Common Name: Baby’s-breath
- Woody, vertical stems that grow 20-39 inches tall, though the plants often flop over in the sand.
- Tiny white or pink flowers can be seen throughout the summer and early fall.
- Native to Russia, this invasive species has become a serious pest in the Great Lakes region.
- Still used in floral arrangements, often with roses.
Native or Invasive: Invasive perennial
Characteristics: Bushy plants with stems that arise from a stubby, vertical, woody stem just underground. The lower portion of the stem is glabrous, or not hairy, and has a grayish-white to blue-green waxy coating. The upper portion of the stem gets hairy near the top. The plants are known for their flowers, which consist of five small, white to rose-colored petals. In the Great Lakes region, it can be found along the northern shores and also sporadically along the southern shores and inland along roadsides and ditches. It is native to Russia, in the lower Volga region. It arrived earlier in Michigan and Indiana than most places and was thought to have been introduced either by escaping cultivation or by being accidentally included with other plants or soils.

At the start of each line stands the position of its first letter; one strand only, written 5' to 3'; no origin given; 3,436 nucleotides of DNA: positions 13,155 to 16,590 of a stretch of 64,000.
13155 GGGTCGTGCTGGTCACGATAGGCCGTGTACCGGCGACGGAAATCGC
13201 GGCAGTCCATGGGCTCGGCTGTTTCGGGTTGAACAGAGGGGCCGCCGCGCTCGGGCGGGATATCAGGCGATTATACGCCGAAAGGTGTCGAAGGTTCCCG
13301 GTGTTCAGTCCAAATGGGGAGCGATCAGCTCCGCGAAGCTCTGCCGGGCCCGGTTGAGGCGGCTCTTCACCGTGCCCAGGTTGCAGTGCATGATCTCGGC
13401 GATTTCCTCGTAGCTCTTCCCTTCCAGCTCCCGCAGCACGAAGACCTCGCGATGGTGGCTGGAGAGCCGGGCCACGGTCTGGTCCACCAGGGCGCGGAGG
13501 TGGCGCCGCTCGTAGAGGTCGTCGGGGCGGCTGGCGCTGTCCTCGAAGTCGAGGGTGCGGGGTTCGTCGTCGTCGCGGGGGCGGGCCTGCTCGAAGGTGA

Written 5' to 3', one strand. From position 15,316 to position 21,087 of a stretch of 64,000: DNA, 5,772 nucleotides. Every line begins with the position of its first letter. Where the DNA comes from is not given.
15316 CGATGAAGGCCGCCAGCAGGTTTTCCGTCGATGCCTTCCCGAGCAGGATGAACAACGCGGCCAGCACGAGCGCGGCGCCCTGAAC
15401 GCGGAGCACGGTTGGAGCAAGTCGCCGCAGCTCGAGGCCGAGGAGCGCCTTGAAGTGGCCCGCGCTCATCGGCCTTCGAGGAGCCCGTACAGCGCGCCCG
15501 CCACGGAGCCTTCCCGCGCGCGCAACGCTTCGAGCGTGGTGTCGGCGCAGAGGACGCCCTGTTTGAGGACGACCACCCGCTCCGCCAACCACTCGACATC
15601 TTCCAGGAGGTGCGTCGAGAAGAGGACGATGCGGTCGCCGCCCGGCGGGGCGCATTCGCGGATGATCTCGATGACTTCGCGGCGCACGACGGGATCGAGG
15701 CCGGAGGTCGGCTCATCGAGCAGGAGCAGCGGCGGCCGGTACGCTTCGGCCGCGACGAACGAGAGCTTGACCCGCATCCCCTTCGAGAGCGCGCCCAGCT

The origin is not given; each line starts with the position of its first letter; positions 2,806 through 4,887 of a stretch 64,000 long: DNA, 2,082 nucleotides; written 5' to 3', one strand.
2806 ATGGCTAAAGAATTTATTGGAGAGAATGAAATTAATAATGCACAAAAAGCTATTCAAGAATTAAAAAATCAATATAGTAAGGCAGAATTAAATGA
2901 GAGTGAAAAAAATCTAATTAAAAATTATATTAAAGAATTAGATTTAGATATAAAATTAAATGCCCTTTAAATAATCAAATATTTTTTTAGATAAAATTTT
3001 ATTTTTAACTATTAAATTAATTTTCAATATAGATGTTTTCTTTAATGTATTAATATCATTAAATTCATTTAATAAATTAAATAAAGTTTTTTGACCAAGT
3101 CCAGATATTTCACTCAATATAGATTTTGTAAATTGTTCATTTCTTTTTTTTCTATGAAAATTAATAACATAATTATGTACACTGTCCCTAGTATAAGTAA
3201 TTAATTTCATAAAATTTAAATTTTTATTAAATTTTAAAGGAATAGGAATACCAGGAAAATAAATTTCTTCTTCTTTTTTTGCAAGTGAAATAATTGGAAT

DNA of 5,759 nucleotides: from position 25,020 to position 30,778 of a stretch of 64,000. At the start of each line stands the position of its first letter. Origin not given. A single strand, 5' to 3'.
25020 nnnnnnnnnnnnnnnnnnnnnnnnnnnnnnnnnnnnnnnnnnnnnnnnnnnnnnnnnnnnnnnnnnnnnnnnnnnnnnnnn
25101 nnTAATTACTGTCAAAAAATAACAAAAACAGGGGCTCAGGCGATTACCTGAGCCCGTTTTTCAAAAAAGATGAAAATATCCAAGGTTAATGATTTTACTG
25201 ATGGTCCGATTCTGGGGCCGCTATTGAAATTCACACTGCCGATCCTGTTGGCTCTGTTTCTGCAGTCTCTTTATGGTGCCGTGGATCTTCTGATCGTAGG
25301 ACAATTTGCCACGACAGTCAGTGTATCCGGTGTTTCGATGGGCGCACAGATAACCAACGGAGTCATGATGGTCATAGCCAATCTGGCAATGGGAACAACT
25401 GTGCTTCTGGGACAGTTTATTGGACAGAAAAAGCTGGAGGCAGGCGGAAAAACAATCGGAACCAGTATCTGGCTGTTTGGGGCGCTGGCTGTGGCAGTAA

Habitat: Grows along calcareous (alkaline and limestone) shores. Crowds out native plants.
Fun Fact: There are four species of Gypsophila found throughout the region. All of them are considered invasive. They are very difficult to get rid of, as small parts of the huge taproot can form new shoots — even after most of the root has been destroyed.
Ethnobotanical Uses: None noted.
Adapted from Guide to Great Lakes Coastal Plants, by Ellen Elliott Weatherbee, University of Michigan Press.